Science and technology have been the backbone of the American economy and the driver of its position as a world power, both economically and militarily since the turn of the last century. Innovation combined with the entrepreneurial spirit put us on the moon a mere 66 years after first flight, against the backdrop of the birth and revolution of both the airlines and travel industries. In medicine, it has allowed vaccines to eradicate once deadly diseases, map the human genome resulting in genetically targeted cancer treatments, and has introduced prosthetics which bring ability and mobility back to those who lack or have lost it. Militarily it has brought us better weapons, armor, equipment, and vehicles, and continues to insure our dominance into the digital age. And, of course, there’s the internet: A giant engine of commerce that finally made the computer a necessity in every home. Because, of course, who can live without a regular dose of arguing with complete strangers and watching cat videos?
But all of this progress is threatened. It is threatened by politicians and powerful corporate interests that seek to suppress scientific findings and misinform the public. It is threatened by science denialism, whether it comes from those very corporate interests regarding global warming, pseudo-scientific anti-vaccine campaigns, or Religious interests denying Evolution. It comes in the form of reduced funding for basic research; Research that is often mocked and made to sound superfluous by politicians more interested in negligible budget reductions, but which is the breeding ground for the very information and discoveries that regularly blossom into new technologies.
It is also under threat by the increasing cost of secondary education, resulting in a work force that increasingly lacks the necessary skills to compete, and an immigration policy which hampers companies’ ability to hire those skills from abroad in the meantime. If we are going to continue to lead the world in technological advancement, and to have both the knowledge and tools necessary to address any future challenges we face we must address both of these issues. We must END the politicization of Science and we must encourage and better support our students in the STEM fields.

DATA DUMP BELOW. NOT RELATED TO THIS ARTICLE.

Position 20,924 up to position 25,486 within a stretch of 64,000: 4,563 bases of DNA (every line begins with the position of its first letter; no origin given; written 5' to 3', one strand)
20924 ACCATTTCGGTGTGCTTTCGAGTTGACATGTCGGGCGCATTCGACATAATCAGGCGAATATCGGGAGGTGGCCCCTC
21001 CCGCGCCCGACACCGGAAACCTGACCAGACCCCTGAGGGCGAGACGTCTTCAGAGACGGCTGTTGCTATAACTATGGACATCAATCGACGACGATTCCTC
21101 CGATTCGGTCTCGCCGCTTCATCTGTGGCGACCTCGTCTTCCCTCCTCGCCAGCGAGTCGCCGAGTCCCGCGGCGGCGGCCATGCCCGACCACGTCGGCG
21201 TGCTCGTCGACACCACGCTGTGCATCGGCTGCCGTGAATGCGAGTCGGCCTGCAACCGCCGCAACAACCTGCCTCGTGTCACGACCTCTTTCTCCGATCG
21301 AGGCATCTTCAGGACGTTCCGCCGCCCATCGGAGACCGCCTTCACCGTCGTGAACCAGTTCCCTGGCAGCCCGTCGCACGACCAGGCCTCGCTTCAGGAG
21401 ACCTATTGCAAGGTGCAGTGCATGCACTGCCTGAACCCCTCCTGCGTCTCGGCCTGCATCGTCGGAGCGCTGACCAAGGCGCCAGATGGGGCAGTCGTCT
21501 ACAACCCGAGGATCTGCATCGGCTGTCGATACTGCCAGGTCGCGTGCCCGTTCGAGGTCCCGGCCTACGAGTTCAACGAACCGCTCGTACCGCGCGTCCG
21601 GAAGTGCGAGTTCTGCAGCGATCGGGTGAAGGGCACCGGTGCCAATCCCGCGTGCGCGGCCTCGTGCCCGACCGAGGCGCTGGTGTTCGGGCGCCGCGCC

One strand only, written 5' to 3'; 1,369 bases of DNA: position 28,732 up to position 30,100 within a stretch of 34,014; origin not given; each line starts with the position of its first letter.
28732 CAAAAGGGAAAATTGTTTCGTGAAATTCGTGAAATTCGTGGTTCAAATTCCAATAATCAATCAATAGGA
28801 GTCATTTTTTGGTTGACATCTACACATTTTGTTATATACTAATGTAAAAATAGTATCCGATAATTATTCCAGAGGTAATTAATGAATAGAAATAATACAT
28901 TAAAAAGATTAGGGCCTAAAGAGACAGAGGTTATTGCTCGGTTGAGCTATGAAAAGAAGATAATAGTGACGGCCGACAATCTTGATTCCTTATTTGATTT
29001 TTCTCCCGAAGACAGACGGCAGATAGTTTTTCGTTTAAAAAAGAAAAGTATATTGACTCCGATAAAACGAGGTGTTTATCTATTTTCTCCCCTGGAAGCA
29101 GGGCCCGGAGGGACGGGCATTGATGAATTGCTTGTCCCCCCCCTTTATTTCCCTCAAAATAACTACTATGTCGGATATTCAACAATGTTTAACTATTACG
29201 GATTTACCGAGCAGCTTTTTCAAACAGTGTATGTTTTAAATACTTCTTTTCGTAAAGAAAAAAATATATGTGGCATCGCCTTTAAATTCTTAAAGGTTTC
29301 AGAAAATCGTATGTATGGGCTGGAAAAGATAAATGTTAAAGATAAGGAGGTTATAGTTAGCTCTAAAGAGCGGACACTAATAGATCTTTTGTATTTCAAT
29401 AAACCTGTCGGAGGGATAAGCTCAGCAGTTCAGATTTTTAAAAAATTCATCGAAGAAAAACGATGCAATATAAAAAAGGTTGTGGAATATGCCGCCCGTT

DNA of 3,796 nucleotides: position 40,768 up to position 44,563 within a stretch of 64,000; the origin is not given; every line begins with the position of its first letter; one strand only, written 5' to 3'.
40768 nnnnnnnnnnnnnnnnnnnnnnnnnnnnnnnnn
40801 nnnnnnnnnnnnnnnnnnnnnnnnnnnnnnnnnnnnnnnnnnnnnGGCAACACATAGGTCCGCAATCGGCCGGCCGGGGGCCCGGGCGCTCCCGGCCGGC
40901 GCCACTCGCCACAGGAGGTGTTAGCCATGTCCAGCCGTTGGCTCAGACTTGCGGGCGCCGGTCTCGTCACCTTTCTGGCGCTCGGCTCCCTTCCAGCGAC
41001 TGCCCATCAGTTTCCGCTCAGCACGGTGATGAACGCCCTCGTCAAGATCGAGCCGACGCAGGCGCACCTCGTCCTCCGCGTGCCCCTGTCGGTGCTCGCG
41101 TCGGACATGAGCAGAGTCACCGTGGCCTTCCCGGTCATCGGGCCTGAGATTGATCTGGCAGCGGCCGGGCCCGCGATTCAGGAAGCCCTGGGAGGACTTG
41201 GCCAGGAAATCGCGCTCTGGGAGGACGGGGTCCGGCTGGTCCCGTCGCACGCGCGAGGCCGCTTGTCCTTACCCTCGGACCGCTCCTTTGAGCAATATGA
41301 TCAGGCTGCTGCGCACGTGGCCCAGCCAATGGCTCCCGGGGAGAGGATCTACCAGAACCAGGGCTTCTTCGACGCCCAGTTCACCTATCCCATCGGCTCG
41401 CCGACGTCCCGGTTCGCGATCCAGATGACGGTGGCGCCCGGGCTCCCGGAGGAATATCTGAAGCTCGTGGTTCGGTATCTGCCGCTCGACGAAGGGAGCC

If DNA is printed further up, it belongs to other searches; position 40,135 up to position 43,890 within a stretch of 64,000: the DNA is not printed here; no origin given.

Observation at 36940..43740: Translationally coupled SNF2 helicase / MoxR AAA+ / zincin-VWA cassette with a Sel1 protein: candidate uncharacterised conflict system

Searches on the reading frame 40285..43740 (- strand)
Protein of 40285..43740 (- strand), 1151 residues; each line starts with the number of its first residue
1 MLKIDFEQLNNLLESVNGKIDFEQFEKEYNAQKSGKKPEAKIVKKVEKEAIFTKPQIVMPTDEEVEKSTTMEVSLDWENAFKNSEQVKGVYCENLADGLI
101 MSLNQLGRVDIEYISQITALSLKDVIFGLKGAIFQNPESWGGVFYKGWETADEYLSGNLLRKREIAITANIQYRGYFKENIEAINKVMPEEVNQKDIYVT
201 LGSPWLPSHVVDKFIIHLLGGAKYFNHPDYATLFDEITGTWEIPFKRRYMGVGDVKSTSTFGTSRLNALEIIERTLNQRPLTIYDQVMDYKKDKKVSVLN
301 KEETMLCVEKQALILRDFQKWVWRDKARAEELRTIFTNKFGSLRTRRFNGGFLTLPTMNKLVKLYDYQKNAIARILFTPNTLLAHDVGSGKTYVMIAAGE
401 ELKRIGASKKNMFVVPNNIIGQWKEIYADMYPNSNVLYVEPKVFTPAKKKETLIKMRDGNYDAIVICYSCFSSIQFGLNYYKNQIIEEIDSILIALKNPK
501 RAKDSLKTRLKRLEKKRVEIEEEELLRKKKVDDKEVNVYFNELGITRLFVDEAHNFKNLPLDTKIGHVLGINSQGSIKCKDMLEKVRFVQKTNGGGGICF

To these ends, oversight of the distribution of Scientific funding must be taken away from the Congress and given over to an apolitical body of Scientists, Engineers, and Researchers so that funding goes to support all levels of research, without undue influence by Congress. Federal Grant programs must be expanded to cover a far greater percentage of the cost of obtaining STEM degrees, and to cover a far greater range of students. The Federal Government must work with States to restore funding to higher education in order to bring costs down across the board for everyone. Education is neither a Right nor a Privilege. Rather, it is an OBLIGATION, both on the part of society, to educate its populace, and on the part of the people to educate themselves, in order that they reach their fullest potential, both for their own personal well-being and for the well-being of all of society.